The armament was initially to have been a pair of automatically-operated nose and tail turrets, each containing a pair of 0.50-inch machine guns. In addition, internally-mounted rockets were to have been fitted. However, this was changed before completion to a quartet of 20-mm cannon housed in a nose turret. This nose turret was subcontracted to the Glenn L. Martin Company of Baltimore. The turret was to be a moveable platform which would allow the angle of fire to be varied at will. Firing angles ranging from zero to 90 degrees from the centerline could be achieved.
The XP-87 had a gross weight of 49,000 pounds, and was one of the heaviest Curtiss aircraft ever built, exceeded in weight only by some variants of the C-46 Commando series of twin-engined transports.
In the immediate post-war period, Curtiss-Wright had only two military designs in contention for production orders--the mixed-power XF15C-1 carrier-based fighter and the XP-87 two-seat night fighter. The XF15C-1 lost out to the Ryan FR-1 Fireball for postwar production orders from the Navy. The Blackhawk was Curtiss-Wright's only hope.
The prototype XP-87 (45-59600) was finally ready in early 1948. It was trucked out to Muroc Dry Lake in March of 1948 for its first flight. It took to the air for the first time on March 5, 1948. Initial performance of the XP-87 (redesignated XF-87 in June 1948) was promising, although the top speed was some twelve percent slower than promised and there were some problems with buffeting at high speeds. An order for 57 F-87A fighters and 30 RF-87A photographic reconnaissance aircraft was placed on June 10, 1948.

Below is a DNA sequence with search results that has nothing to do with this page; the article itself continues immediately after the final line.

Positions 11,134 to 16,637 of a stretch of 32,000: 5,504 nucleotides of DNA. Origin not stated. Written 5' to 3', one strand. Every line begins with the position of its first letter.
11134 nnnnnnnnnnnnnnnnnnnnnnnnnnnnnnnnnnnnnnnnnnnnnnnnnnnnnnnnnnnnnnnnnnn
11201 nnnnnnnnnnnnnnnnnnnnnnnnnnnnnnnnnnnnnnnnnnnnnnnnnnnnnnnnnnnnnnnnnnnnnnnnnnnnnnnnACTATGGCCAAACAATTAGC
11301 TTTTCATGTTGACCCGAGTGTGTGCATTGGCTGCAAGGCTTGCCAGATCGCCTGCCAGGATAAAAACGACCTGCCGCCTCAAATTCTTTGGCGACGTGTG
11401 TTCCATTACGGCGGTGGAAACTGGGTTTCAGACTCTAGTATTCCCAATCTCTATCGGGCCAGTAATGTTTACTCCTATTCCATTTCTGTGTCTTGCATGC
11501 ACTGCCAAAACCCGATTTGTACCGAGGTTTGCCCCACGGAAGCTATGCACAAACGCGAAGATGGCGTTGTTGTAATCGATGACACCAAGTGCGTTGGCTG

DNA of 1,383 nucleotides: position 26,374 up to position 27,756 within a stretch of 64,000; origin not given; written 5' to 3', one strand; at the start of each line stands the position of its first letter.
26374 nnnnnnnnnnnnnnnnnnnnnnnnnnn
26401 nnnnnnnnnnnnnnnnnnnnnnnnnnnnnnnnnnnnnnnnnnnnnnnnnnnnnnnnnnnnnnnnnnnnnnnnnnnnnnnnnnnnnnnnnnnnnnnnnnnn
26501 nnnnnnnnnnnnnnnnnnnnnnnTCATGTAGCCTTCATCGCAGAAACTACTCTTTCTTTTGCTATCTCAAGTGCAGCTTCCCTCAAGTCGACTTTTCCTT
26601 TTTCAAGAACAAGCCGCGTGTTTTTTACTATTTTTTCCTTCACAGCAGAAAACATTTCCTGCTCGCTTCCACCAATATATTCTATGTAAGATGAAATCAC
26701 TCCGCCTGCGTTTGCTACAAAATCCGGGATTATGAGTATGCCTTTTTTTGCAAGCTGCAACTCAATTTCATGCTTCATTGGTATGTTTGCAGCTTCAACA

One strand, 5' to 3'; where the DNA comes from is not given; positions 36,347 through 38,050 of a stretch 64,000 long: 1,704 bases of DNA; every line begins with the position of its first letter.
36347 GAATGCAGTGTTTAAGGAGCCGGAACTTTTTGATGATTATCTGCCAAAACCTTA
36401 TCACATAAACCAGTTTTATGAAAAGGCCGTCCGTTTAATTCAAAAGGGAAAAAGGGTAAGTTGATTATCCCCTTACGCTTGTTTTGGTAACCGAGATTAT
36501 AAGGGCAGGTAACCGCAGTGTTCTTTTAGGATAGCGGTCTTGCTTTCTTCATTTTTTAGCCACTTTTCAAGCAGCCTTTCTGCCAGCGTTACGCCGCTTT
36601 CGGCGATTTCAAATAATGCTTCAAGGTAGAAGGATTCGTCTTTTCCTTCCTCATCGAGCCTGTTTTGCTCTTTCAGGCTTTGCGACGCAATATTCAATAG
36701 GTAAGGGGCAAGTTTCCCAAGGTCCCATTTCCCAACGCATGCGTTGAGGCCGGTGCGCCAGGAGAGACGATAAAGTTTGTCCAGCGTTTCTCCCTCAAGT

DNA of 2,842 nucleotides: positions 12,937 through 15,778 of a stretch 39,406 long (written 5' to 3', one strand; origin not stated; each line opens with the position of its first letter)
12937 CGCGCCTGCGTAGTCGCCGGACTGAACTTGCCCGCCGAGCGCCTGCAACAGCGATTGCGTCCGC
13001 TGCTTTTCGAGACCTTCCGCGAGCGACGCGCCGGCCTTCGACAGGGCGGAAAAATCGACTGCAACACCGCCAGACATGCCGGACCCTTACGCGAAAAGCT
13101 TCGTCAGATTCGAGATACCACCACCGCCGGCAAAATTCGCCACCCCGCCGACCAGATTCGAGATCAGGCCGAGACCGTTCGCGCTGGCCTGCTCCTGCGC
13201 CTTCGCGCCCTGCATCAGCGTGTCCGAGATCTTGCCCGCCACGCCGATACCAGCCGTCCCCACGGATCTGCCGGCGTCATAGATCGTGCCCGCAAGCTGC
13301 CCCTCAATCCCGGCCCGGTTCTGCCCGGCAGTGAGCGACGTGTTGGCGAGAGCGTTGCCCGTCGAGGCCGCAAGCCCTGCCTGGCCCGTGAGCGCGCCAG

Since the XP-87 had proven to be somewhat underpowered, the production F-87As were to have been powered by two 6000 lb.st. General Electric J47-GE-7 engines. Plans were made for the second XP-87 prototype (46-522) to be fitted with a pair of these J47 turbojets as a production prototype. It was redesignated XP-87A.
With the landing of the F-87 contract, it would seem that Curtiss-Wright had finally begun to recover from its postwar doldrums. However, the USAF concluded that the new Northrop XP-89 Scorpion showed much more potential, and the F-87A order was cancelled in its entirety on October 10, 1948. Work on the twin-engined XF-87A version was halted before completion, and the machine was scrapped.
The loss of the F-87 contract was devastating for Curtiss-Wright. By this time, the had completely run out of fresh ideas, and had finally reached the end of the line. With no orders forthcoming from the military, and with nothing even remotely promising for the civil market, Curtiss-Wright was forced to shut down its entire Aeroplane Division. All of the Aeroplane Division's assets were soon sold to North American Aviation, and the government-owned plant at Columbus reverted back to the Navy.
The Columbus plant sat idle for a couple of years, but was re-opened by North American Aviation in the early 1950s for the production of F-86 Sabres.
Engines: Four 3000 lb.st. Westinghouse XJ34-WE-7 turbojets. Weights: 25,930 pounds empty, 49,900 pounds gross. Maximum speed: 600 mph at sea level. Climb to 25,000 feet in 13.8 minutes. Service ceiling 41,000 feet. Range 1000 miles. Dimensions: wingspan 60 feet, length 62 feet 10 inches, height 20 feet, wing area 600 square feet. The cannon-armed nose turret was never actually fitted.